Federal judge: Return grizzly bears in Yellowstone to the endangered species list

According to Ballotpedia, U.S. District Judge Dana Christensen, appointed by Barack Obama (D), issued an order on Monday returning grizzly bears in Yellowstone National Park to the endangered species list. Christensen ruled the federal government failed to consider the impact that delisting the Greater Yellowstone Ecosystem grizzly would have on other bear populations. He also said the U.S. Fish and Wildlife Service “acted arbitrarily and capriciously” in its application of the Endangered Species Act’s threats analysis. Wyoming Gov. Matt Mead (R) responded to the ruling, “The decision to return grizzly bears to the list of threatened and endangered species is further evidence that the [Endangered Species Act] is not working as its drafters intended.”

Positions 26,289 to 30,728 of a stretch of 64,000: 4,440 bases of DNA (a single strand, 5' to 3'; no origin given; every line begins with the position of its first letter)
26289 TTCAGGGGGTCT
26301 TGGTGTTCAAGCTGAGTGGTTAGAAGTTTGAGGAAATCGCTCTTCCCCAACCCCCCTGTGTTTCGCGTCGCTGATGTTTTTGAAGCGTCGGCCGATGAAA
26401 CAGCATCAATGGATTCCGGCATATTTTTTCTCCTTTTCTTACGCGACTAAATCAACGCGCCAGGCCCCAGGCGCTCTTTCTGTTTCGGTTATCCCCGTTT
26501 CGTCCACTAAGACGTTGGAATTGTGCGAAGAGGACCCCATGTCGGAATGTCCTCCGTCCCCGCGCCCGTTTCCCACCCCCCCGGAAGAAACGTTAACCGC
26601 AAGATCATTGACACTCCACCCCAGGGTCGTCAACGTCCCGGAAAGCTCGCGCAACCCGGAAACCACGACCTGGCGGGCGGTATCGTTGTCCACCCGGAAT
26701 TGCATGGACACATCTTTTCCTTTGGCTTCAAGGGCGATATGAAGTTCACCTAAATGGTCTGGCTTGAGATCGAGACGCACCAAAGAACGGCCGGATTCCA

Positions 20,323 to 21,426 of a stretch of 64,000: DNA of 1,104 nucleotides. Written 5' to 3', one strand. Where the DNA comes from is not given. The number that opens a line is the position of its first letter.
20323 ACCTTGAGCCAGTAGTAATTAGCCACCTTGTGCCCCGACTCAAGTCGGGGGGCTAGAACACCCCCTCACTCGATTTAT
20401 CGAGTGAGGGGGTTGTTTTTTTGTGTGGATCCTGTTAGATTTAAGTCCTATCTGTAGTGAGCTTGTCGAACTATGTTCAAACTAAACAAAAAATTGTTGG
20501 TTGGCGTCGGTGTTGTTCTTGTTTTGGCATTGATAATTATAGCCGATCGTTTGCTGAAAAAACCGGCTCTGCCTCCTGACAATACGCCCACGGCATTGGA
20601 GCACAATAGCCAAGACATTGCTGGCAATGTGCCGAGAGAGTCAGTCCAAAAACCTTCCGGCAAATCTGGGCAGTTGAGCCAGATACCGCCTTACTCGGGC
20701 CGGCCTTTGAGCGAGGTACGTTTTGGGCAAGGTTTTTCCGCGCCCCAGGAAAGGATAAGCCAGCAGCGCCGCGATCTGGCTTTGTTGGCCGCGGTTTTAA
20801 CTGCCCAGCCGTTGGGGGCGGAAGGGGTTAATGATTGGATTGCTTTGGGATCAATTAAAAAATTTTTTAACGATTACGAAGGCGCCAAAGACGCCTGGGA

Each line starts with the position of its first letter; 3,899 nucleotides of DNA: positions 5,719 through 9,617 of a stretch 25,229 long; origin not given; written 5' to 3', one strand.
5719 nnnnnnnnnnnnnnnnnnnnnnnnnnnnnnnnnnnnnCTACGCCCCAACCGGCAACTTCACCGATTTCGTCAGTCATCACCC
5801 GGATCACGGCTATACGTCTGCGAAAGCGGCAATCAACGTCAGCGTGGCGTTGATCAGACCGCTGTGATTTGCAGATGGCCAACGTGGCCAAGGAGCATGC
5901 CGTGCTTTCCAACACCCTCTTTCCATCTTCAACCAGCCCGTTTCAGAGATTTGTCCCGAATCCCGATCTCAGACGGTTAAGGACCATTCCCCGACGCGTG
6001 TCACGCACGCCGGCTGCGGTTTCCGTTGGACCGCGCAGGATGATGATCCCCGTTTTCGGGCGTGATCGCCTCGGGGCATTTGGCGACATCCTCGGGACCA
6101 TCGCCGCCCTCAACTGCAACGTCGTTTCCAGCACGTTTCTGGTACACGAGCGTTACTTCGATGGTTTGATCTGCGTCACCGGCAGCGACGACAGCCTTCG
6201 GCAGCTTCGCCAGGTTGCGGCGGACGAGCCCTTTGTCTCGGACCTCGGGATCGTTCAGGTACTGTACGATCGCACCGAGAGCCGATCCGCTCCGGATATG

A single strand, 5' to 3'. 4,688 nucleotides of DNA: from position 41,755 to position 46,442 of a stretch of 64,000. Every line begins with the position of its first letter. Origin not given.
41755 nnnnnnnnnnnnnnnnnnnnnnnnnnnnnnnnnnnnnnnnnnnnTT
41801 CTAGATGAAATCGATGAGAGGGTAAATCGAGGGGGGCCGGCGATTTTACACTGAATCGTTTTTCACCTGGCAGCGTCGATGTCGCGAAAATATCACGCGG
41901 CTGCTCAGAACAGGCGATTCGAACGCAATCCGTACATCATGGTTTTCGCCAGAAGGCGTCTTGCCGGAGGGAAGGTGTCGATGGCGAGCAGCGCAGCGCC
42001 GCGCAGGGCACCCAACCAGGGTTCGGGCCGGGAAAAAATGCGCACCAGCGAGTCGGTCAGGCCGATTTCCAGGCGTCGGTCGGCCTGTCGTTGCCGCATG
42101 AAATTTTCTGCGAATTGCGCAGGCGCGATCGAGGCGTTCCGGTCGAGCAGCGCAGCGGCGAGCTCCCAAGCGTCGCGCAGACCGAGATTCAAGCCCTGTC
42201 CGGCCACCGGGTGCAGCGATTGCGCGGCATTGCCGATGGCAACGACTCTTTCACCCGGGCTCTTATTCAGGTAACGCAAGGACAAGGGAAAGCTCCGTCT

Christensen’s decision blocked Wyoming and Idaho from opening the first public grizzly bear hunts since 1975. Wyoming was planning on issuing licenses for up to 22 bears to be hunted. Idaho was planning on one license.

The ruling came after plaintiffs, including the Crow Indian Tribe, sued the state of Wyoming and the U.S. federal government, challenging the removal of Yellowstone grizzly bears from the endangered species list in 2017. The plaintiffs argued the bears’ survival was still questionable. Supporters of the hunt argued there were too many bears in the area killing livestock and negatively impacting deer and elk populations.

Grizzly bears were first declared a threatened species in 1975 when the bears’ population was estimated to be as low as 136. The species rebounded, and today there are an estimated 700 bears in the Yellowstone region. Requests were made during the Obama administration to remove the bears from protection but were not granted until the U.S. Fish and Wildlife Service under the Trump administration issued a decision on June 30, 2017.

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